I have been thinking about Freud. As one of the pioneers of psychoanalysis, he and others published case studies that anonymized, and some would say took creative liberties with, their patients. One could say that analysis as practiced, developed and publicized by Freud and others is in fact a creative process.

Artists outside clinical psychology have also enjoyed the freedom to create and play—in the best sense—in the field of psychology and analysis. There are hundreds of examples: the paintings of Dali, the movies of Hitchcock, and so many more. (In some of these, Freud himself even plays a prominent role. The novelist D. M. Thomas in 1981 published The White Hotel, an extraordinary and unforgettable melding of Freud’s analyzing a patient with the surreality of the Holocaust. As a side note, The White Hotel, which has fascinated movie producers for decades, is now considered the ultimate great novel that will never actually be filmable or filmed.)

In this vein, what if professionals and creatives both were to devise case studies—entirely veiled and pseudonymous—of someone presently powerful and famous? Might that be revealing in ways that other profiles might not? Might such studies fill in the blanks in a personal portrait that is still quite mysterious and confounding?

Above all, might these case studies be true art? As I’ve written before, in the right hands, poetry and all the other arts can indeed be insurgent.

Thoreau: Life Without Principle

thoreau

Please read a little Henry David Thoreau if you have the chance. Maybe no American writer has made a plainer case for living a life of truth, a life of principle, a life that matters.

You may know of his most famous works.

There is Walden, about his choosing to live for a time in the woods, within nature and by himself (“I went to the woods because I wished to live deliberately, to front only the essential facts of life, and see if I could not learn what it had to teach, and not, when I came to die, discover that I had not lived.”) There is Civil Disobedience, about determining how, when and why defying the powers that be is a conscientious imperative.

There is much more Thoreau beyond these (see Walden and Other Writings). Following are some brief excerpts from Life Without Principle, published posthumously in the Atlantic Monthly in 1863.


In proportion as our inward life fails, we go more constantly and desperately to the post-office. You may depend on it, that the poor fellow who walks away with the greatest number of letters proud of his extensive correspondence has not heard from himself this long while…. [Note: If you substitute “greatest number of followers” for “greatest number of letters”, you will see just how timely and relevant this is today.]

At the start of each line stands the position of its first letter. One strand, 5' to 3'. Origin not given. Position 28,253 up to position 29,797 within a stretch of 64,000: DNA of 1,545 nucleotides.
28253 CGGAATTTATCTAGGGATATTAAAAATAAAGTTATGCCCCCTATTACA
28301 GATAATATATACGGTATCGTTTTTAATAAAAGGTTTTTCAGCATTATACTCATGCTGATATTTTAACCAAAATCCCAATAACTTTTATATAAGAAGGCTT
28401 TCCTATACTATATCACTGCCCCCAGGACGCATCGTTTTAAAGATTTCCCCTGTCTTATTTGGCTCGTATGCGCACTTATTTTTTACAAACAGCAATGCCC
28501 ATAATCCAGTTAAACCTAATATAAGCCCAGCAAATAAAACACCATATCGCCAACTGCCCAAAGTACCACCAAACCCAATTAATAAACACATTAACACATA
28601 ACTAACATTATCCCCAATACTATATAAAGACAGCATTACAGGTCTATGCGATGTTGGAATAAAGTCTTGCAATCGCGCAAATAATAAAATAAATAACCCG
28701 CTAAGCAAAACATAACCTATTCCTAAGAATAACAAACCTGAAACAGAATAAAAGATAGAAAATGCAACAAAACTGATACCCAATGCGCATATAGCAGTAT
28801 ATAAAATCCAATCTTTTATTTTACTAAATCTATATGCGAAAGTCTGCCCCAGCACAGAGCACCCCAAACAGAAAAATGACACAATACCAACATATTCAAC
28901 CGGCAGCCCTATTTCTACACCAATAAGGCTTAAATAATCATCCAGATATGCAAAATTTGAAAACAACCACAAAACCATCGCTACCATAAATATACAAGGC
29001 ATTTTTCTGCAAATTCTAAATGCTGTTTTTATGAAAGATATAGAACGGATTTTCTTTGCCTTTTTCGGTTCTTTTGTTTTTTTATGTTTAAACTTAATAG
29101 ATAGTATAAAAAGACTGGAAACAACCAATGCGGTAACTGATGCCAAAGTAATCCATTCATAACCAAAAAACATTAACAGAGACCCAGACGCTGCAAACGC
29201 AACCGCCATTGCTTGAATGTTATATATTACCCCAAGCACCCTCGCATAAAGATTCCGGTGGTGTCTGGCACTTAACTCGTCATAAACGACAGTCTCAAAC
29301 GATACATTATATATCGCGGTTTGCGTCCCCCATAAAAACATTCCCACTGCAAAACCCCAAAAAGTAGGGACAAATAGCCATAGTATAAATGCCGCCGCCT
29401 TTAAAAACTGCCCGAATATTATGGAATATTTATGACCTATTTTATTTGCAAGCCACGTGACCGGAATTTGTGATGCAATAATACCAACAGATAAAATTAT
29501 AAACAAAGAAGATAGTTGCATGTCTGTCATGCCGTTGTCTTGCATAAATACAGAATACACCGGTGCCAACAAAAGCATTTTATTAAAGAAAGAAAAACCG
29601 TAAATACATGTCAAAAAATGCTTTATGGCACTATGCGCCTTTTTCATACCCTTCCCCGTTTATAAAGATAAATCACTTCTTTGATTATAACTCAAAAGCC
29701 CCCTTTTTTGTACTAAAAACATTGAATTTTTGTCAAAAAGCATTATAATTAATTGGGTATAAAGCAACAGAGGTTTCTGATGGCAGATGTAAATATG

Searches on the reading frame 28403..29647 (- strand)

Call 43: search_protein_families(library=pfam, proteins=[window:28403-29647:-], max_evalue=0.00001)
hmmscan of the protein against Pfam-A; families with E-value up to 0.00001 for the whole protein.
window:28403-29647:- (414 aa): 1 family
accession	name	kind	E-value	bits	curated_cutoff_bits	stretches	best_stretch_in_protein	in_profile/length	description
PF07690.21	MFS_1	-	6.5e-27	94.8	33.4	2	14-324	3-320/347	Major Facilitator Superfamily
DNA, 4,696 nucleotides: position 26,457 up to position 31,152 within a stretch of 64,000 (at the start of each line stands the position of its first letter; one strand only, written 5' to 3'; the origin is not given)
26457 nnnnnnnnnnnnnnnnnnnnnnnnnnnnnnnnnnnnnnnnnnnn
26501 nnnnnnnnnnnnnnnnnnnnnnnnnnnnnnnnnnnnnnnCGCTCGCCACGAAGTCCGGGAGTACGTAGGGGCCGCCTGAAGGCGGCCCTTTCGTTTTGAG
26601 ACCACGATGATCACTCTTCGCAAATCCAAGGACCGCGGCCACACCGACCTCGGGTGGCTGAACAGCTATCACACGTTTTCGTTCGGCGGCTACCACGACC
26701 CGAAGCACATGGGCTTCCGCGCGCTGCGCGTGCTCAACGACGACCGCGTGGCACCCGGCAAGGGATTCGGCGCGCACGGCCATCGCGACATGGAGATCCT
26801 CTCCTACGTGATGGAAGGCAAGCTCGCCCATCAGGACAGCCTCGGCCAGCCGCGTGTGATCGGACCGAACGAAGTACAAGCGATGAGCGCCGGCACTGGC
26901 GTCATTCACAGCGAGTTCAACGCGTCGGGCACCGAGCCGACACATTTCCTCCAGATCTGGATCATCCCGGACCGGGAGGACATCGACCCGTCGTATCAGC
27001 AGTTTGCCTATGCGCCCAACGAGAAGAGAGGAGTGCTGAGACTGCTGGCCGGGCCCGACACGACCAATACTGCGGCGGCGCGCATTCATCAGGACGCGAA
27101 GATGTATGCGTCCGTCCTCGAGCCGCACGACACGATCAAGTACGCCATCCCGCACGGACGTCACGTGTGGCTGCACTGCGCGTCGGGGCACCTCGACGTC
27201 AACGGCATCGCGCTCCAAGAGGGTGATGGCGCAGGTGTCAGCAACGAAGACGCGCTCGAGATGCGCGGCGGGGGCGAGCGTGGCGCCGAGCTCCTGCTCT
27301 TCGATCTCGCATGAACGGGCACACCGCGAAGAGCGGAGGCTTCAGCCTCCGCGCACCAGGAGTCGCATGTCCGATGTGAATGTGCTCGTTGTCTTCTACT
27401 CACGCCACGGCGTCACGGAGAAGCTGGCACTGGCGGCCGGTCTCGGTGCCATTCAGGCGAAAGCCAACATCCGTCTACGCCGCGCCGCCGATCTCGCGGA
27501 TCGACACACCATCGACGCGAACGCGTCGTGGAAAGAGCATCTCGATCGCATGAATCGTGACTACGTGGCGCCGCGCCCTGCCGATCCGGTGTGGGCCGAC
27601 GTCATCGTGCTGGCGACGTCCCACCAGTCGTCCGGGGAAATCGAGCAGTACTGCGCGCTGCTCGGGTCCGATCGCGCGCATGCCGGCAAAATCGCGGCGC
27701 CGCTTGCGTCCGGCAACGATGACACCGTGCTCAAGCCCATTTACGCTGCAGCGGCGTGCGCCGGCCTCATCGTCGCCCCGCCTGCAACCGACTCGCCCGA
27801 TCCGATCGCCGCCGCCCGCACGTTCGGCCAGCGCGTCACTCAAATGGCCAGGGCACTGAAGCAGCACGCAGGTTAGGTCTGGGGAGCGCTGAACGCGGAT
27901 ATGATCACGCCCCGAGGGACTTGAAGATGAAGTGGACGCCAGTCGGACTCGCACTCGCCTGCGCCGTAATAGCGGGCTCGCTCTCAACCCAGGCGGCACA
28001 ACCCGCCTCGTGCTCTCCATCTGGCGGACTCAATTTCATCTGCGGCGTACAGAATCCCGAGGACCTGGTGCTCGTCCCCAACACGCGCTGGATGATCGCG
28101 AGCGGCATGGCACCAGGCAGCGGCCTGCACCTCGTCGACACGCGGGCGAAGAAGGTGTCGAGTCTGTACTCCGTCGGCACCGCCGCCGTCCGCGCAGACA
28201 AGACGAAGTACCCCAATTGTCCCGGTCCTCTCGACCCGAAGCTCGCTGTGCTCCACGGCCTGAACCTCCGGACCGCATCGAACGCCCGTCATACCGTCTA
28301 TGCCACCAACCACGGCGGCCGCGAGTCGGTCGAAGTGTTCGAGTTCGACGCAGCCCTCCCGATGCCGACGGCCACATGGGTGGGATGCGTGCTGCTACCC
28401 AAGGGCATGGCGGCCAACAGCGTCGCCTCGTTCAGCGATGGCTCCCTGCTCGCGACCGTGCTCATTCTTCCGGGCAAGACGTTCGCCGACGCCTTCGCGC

I am astonished to observe how willing men are to lumber their minds with such rubbish,—to permit idle rumors and incidents of the most insignificant kind to intrude on ground which should be sacred to thought. Shall the mind be a public arena, where the affairs of the street and the gossip of the tea-table chiefly are discussed? Or shall it be a quarter of heaven itself….

Just so hollow and ineffectual, for the most part, is our ordinary conversation. Surface meets surface. When our life ceases to be inward and private, conversation degenerates into mere gossip. We rarely meet a man who can tell us any news which he has not read in a newspaper, or been told by his neighbor; and, for the most part, the only difference between us and our fellow is that he has seen the newspaper, or been out to tea, and we have not….

We may well be ashamed to tell what things we have read or heard in our day. I do not know why my news should be so trivial,—considering what one’s dreams and expectations are, why the developments should be so paltry. The news we hear, for the most part, is not news to our genius. It is the stalest repetition….

Really to see the sun rise or go down every day, so to relate ourselves to a universal fact, would preserve us sane forever. Nations! What are nations? Tartars, and Huns, and Chinamen! Like insects, they swarm. The historian strives in vain to make them memorable. It is for want of a man that there are so many men. It is individuals that populate the world….

It requires more than a day’s devotion to know and to possess the wealth of a day.